1. Good music:  no to house music I've never heard of.  No to really slow music (including dirges).  Never show tunes (really, never).  Yes to music that is hard and fast.  Yes to cheesy, spastic music.  
  2. Instructor must have a sense of humor and must not take herself/himself too seriously.  Prefer if instructor can avoid temptation to be a life coach during the class.  Best spinning instructor I ever had was prone to violent air guitaring during the class.  
  3. Class should be fun and slightly silly while also being challenging.  

My second area for exploration is Yoga.  I have historically been pretty skeptical about the whole spiritual exercise thing.  I prefer the route of the knuckle dragger, clinging to my free weights at all cost.  However, I decided to give yoga a try for two reasons:
  1. Stretching:  I am probably the least flexible person I know.  I rarely stretch after exercise due to my lack of time and discipline about activities that I don't see directly leading to the improvement of my appearance/vanity.  However, it's a little sad that someone who considers himself to be in really good shape cannot touch his toes without a sizable knee bend.  Yoga is a pretty thorough way to get in a huge range of stretching that I would otherwise never do.  
  2. Getting my zen on:  like most people, it feels like my brain is on constant overdrive, barreling from thought to thought without ever a break.  Meditation is increasingly used as a great way to settle the brain and improve concentration.  Again, the yoga classes I have tried have had a pretty heavy dose of concentration.  I have even been known to join in the chanting, albeit with my usual tone deafness (my singing voice sounds like a horrible cross between Frankenstein and Tarzan -- see old SNL clips w/ Jon Lovitz for an example).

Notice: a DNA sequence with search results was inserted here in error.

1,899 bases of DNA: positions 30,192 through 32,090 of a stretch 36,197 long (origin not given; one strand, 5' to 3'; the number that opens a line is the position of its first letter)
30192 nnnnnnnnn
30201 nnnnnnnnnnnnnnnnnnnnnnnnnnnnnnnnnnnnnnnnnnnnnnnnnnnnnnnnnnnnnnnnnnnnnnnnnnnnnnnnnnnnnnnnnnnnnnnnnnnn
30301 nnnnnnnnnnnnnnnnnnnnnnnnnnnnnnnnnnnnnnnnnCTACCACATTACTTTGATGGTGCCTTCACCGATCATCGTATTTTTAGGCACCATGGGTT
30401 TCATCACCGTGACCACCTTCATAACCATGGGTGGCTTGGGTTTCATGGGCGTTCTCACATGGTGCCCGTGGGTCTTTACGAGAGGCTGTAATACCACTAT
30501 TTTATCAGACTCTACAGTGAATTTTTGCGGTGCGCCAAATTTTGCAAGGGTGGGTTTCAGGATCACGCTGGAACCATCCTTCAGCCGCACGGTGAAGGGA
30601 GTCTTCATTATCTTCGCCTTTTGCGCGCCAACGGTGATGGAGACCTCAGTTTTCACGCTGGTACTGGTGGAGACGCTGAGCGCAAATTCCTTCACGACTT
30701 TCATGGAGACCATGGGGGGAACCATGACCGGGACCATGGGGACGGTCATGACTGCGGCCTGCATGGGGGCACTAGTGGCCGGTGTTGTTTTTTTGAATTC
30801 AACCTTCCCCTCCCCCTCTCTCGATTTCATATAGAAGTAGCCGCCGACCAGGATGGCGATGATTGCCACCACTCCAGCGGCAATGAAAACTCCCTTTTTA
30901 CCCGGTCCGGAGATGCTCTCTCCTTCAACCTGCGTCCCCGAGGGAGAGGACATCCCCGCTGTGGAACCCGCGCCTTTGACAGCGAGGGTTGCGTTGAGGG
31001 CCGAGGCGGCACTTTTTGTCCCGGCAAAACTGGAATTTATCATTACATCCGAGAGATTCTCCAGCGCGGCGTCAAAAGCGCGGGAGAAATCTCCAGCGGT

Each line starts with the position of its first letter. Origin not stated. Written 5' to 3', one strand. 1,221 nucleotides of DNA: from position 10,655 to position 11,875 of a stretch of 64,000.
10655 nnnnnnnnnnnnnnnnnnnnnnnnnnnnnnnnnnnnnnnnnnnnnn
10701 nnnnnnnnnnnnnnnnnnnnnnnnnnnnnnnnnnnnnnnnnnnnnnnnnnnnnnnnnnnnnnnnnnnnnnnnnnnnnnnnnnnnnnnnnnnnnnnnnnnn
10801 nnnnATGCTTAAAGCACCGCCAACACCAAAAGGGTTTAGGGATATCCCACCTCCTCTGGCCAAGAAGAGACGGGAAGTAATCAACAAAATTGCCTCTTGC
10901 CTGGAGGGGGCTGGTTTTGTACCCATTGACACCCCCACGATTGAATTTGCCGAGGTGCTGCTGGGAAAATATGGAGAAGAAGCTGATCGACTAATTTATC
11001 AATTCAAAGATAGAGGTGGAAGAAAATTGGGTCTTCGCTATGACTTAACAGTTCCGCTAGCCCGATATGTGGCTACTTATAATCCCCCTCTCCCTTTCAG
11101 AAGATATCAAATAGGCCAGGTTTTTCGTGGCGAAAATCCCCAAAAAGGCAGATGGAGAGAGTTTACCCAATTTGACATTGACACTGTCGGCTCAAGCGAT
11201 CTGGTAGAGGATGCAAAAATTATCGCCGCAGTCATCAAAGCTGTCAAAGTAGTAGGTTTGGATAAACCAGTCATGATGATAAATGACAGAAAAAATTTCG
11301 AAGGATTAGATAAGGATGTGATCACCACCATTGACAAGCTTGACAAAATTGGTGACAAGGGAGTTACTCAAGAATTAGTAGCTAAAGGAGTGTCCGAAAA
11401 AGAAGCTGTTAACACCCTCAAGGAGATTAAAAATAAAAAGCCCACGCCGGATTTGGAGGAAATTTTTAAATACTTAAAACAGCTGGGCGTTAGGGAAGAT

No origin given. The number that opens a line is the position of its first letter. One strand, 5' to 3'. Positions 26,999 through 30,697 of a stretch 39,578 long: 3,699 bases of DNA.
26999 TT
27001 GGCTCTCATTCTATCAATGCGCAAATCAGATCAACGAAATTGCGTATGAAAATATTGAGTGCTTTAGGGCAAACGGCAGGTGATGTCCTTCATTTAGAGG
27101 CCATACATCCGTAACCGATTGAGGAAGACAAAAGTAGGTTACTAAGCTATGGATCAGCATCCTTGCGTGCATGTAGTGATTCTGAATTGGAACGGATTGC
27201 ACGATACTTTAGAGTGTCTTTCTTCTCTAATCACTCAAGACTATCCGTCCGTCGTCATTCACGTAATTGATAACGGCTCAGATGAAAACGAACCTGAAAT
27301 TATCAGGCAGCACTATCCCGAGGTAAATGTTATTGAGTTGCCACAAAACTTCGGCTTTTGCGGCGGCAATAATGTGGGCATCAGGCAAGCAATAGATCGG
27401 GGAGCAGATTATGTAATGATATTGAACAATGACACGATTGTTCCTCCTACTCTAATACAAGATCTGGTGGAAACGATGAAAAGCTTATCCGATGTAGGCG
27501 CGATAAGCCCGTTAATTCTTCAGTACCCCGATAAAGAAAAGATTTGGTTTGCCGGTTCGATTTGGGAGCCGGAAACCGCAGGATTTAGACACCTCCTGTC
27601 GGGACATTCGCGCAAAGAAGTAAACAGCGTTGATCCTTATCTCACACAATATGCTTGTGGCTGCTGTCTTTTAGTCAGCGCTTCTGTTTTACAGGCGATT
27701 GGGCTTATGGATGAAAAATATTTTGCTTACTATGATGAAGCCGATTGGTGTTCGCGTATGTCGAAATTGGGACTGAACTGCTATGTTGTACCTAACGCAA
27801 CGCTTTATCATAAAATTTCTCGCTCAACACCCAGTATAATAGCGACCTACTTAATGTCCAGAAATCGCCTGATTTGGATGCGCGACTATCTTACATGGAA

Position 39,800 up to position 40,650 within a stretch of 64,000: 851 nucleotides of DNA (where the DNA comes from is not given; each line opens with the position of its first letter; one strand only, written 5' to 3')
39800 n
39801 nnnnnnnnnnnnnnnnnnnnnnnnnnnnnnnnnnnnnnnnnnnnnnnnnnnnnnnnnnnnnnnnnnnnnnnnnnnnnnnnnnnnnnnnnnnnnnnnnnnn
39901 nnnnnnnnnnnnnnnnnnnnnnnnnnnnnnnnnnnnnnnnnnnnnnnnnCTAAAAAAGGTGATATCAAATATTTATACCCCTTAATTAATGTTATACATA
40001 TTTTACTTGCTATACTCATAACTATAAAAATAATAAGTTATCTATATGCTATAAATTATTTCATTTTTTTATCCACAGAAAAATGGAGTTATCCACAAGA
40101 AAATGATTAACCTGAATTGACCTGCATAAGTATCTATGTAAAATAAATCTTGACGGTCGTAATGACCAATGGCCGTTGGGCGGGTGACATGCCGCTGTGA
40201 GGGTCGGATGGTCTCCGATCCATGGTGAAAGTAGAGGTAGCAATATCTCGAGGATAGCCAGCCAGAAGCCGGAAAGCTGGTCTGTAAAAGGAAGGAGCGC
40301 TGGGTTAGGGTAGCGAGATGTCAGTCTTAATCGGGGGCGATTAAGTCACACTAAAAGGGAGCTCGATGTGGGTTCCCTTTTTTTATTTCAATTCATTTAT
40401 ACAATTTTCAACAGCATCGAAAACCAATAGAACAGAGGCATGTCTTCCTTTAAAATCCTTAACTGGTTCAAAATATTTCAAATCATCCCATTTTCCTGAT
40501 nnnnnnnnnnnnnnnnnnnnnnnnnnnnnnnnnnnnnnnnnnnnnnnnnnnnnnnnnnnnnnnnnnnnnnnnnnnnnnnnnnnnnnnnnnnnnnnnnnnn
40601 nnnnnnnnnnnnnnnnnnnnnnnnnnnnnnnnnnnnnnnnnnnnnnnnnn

As was the case with spinning classes, I have particular preferences when it comes to Yoga.  Specifically, I seem to be gravitating toward birkenstock, crunchy, chanting yoga classes rather than hyperactive, hardcore aerobic-class style yoga.  To each, his/her own.   

So what does exercise look like going forward given these changes:
  • Weights:  no change here.  Stick to 4X split each week.  Keep morning about physical fitness.
  • Cardio:  use Lifecycle as 30 min adjunct to my weight lifting mornings.  It still has the benefit of easy in-and-out.  However, replace two of my 45 minute cardio-only Lifecycle workouts with spinning classes.
  • Zen stuff:  try to get to one yoga class during the week at night and one on the weekend.  
Will I stick with all of this?  I hope so.  It feels like good blend of resistance training, ample cardio, and a little bit of stress management.  

What fitness changes are you guys doing this year?  




  1. First, I love this blog. Entertaining and informative. Reading about your exercise regime both shames me and inspires me. I've almost lost all the weight I'd hoped to, and next I have to get serious about working out.